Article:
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Celebrating a Classic Hogmanay

Rise up, guid wife, an' shake your feathers, Dinna think that we are beggars: We are bairns come out to play, get up and gie's our Hogmanay!

The pagan Celts got some things right. When the grey monotony and darkness of a Scottish winter enveloped the land, the natives punctuated the frigid season with the fire festivals and the great feasts. Today's Scottish festival of Hogmanay has ancient origins in the winter solstice, when the sun gradually returned after the shortest day, bringing with it warmth and the renewal of spring.

Before the reformation of the 16th century put a damper on people's communal celebrations, Scottish society, rich and poor alike, indulged in the 12 days of mid-winter "bacchanalia". Called "Daft Days," the revelry can be traced to Rome's Saturnalia and the Norse festival of Yule. During these Daft Days, society was turned upside down: profane songs were sung in churches, nobles were mocked, and drinking and feasting prevailed. The fun ended with the festival of Uphalieday on the Twelfth Night of Christmas.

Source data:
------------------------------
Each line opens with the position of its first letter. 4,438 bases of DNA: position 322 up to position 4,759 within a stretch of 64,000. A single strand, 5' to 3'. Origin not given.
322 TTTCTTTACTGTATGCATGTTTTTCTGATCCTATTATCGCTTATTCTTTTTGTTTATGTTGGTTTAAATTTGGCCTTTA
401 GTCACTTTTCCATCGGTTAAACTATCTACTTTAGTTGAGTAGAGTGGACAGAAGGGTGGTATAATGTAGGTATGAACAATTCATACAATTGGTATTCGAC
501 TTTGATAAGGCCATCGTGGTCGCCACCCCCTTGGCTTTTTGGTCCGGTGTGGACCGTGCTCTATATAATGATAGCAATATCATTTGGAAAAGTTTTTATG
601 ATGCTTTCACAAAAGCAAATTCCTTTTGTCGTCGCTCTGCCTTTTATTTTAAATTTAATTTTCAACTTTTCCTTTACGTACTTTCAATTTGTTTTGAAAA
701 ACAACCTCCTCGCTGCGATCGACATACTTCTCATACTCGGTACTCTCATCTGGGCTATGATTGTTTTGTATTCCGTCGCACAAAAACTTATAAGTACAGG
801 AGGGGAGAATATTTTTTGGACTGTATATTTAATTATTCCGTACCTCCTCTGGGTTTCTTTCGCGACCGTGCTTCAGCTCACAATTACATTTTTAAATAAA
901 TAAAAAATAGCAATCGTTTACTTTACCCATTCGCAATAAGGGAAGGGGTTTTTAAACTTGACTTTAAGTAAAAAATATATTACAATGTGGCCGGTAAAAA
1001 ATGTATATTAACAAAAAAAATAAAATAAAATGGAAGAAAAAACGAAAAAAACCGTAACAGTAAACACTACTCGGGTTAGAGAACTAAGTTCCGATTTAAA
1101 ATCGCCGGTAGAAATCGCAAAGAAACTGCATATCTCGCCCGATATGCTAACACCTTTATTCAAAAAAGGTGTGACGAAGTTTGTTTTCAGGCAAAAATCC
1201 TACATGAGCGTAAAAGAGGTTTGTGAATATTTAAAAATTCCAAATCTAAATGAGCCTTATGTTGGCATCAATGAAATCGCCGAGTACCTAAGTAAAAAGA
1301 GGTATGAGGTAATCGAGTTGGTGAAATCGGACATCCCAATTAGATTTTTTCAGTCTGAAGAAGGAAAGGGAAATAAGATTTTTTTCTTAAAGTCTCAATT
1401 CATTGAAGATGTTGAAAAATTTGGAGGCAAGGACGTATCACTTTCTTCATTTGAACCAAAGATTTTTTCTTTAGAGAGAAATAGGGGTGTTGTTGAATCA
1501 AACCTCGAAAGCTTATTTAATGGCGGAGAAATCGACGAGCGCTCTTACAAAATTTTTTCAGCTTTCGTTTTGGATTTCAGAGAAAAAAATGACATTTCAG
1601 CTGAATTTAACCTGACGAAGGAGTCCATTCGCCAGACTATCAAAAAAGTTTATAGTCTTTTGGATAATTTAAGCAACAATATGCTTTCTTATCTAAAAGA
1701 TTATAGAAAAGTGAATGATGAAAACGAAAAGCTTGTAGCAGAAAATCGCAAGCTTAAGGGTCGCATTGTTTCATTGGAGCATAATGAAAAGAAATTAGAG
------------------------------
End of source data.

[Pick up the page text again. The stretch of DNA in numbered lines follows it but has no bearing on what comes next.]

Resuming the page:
The Scots still manage to do their ancestors proud with Hogmanay, the great New Year's Eve festival. In days gone by, bonfires were lit and gifts were exchanged (the word Hogmanay is possibly related to an old French dialect word meaning a gift at new year, or may be derived from "au geux menez", which means "bringing games").

Hogmanay in Scotland is a festival of renewal, an opportunity to cast off bad luck and hardship, to renew friendships and hope. In more recent times, all debts were paid off, borrowed articles were returned before the New Year, and homes were thoroughly cleaned.

The rituals and ceremonies of Hogmanay have continued for thousands of years. There are still fire festivals in some Scottish communities. And although much of the celebrating takes place in Scottish homes, it is still the custom in towns and cities to gather at the mercat (market)cross to publicly welcome the New Year at midnight. Flasks of whiskey are passed around and New Year's greetings are exchanged after the bells have struck. Auld Lang Syne is sung, and the crowd disperses for the ritual of the first-footing: bringing in the New Year with friends and family, and sharing a dram (or two) from their bottle of whiskey.

Presented by:
Nancy MacCorkill, F.S.A. Scot USA
Author, Poet,
Historian of the Ancient Clans of Scotland,
Researcher in Dept of Celt


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